Tuesday, July 23, 2019

Vacation Time

July and August have traditionally been the most popular months for Americans to take vacations. The most recent data I could find from Gallup (2002) indicated that a vast majority of Americans mentioned they would take time off in July (51%) or August (35%) for a summer vacation.

Credit: Gallup, May, 2002

However, recent trends show that Americans are actually taking less vacation time today than they did 20 years ago. Vacation days have decreased by about 4 days over that period as this graph from the Harvard Business Review indicates.

This is despite the fact that many employers have moved to more flexible paid time off programs and an increasing number of employers (particularly in the tech industry) have adopted unlimited time off programs.

This chart shows the growth of paid time off programs (which combine vacation, sick days and personal days into one allotment).

This chart from Indeed.com shows the growth in job postings for positions that offer unlimited time off. This essentially means that you work out your time off schedule with you manager with no set limit on vacation or personal days.

It still is rare but both my son and one of my son-in-laws now have this benefit with their jobs.

You might think that this policy would lead to more time being taken off but the early data suggests the opposite is true.

As an example, this is a chart showing the distribution of the number of vacation days taken at social media company Buffer in 2016 with its unlimited vacation policy. Note the high number who are taking less than the recommended three weeks the company wants employees to take off. This is not unusual according to data I have seen from other companies.

Credit: Buffer

In fact, even with standard vacation policies, the data generally shows that most Americans do not take full advantage of the paid vacation days they are eligible for each year.

54% of Americans did not use their allotted vacation time in 2016.

Why are people taking less time off? The Harvard Business Review article cited above believes it is directly related to the technology-driven world we live in today. In the plugged-in world we live in it has become increasingly difficult to disconnect from work.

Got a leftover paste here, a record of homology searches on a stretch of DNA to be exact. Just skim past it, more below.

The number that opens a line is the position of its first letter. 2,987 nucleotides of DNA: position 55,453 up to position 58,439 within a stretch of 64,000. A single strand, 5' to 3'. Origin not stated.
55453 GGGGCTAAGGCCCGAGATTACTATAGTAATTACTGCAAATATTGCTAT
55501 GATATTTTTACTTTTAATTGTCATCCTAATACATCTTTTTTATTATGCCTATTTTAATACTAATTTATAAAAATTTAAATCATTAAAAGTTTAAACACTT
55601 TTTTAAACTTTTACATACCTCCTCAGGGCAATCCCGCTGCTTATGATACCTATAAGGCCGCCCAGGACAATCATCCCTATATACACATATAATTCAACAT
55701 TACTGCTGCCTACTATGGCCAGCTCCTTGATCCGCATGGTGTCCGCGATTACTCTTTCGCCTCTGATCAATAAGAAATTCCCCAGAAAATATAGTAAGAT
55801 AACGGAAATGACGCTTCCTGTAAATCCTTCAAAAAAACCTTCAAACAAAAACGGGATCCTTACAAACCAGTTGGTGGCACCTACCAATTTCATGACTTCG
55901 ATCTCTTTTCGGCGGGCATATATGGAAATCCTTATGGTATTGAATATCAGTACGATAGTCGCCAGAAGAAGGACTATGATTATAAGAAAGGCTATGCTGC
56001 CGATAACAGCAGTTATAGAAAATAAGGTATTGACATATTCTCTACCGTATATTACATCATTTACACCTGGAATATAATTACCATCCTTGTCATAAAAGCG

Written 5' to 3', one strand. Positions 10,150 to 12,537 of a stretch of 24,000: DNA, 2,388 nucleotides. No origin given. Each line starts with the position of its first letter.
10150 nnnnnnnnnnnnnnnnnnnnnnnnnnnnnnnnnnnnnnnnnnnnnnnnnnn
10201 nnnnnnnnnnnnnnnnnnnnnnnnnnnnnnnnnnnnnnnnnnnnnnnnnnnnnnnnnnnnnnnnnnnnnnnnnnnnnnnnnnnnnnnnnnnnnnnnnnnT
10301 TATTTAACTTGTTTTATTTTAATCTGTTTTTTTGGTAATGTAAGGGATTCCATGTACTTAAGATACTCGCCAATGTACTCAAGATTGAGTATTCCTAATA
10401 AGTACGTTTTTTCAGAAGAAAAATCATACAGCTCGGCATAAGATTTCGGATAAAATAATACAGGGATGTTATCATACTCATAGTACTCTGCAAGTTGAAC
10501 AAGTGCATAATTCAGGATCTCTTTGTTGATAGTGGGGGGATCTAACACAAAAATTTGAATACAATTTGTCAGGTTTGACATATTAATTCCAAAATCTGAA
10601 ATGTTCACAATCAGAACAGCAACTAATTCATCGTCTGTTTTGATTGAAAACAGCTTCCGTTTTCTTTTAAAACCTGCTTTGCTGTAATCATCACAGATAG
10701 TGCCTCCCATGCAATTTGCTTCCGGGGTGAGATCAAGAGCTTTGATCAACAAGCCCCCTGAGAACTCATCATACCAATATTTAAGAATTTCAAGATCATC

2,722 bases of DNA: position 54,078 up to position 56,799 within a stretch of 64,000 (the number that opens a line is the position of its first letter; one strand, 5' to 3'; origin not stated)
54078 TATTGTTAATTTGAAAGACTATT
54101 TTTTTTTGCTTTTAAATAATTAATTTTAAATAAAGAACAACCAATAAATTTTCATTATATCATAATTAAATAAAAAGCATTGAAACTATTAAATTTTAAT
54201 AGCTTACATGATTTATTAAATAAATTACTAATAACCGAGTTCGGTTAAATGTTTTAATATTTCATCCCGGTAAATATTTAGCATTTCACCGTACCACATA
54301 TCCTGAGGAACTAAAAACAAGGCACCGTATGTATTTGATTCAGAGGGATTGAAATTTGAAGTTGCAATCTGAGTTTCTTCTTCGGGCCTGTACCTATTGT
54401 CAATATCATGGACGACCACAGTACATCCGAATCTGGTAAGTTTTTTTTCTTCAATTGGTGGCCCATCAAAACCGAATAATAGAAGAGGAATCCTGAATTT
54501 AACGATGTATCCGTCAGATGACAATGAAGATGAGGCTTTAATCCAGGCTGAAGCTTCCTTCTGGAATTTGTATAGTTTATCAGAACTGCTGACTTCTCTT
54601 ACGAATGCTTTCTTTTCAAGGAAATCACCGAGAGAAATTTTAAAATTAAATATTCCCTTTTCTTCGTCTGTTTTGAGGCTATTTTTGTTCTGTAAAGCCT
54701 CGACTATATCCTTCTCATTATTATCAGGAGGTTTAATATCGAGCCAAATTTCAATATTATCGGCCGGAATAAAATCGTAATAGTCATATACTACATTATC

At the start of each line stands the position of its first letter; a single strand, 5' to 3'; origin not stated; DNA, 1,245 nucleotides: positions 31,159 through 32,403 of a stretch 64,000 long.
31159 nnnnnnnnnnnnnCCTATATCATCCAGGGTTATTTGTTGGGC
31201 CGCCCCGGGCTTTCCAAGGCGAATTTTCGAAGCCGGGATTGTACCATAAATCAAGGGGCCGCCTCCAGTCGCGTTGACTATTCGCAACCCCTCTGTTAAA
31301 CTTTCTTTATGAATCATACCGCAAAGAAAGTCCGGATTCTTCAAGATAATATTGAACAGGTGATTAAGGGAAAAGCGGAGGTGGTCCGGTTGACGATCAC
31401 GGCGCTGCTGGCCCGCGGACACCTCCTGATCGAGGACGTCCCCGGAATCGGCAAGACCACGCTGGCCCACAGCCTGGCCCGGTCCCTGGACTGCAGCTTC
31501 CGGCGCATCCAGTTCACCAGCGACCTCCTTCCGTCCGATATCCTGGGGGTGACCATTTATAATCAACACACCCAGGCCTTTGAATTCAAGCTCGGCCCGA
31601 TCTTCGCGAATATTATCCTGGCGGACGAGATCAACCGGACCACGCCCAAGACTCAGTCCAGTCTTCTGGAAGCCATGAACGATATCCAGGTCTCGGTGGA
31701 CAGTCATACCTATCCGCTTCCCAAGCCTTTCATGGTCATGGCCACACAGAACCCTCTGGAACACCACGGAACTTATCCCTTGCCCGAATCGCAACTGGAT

People also fear they are missing out if they are not connected all the time. Therefore, it often seems easier on people to stay on the job and stay connected rather than being partially connected while on vacation. You are always connected the best while you are on the job.

Where are people going on vacation if they really get away and leave the USA?

Mexico wins by a large margin. Nothing else is remotely close.

35 million people who live in the United States travel to Mexico every year. Whether these are all American citizens is not known as nobody seems to know how many American citizens and non-citizens live in the United States today.

14 million travel to Canada.

3.7 million travel to the UK. 2.7 million to the Dominican Republic. 2.6 million to France.

Here is a list of the top 20 international destinations for American residents.

It is estimated that 42% of Americans have a passport according to the State Department.

That is double the 21% that had one in 2004.

However, in 1989 only 3% of Americans had a passport!

If you don't think that the stricter international travel rules that have been put in place in the age of terrorism have not had an effect, consider the growth in the number of passports alone.

A lot more Americans are traveling internationally. However, a lot of people are also traveling to the United States.

As this graphic shows, the United States is the #1 travel destination for people around the world based on money spent. $211 billion was generated from 75 million foreign travelers to the States in 2017.

Enjoy your vacation!

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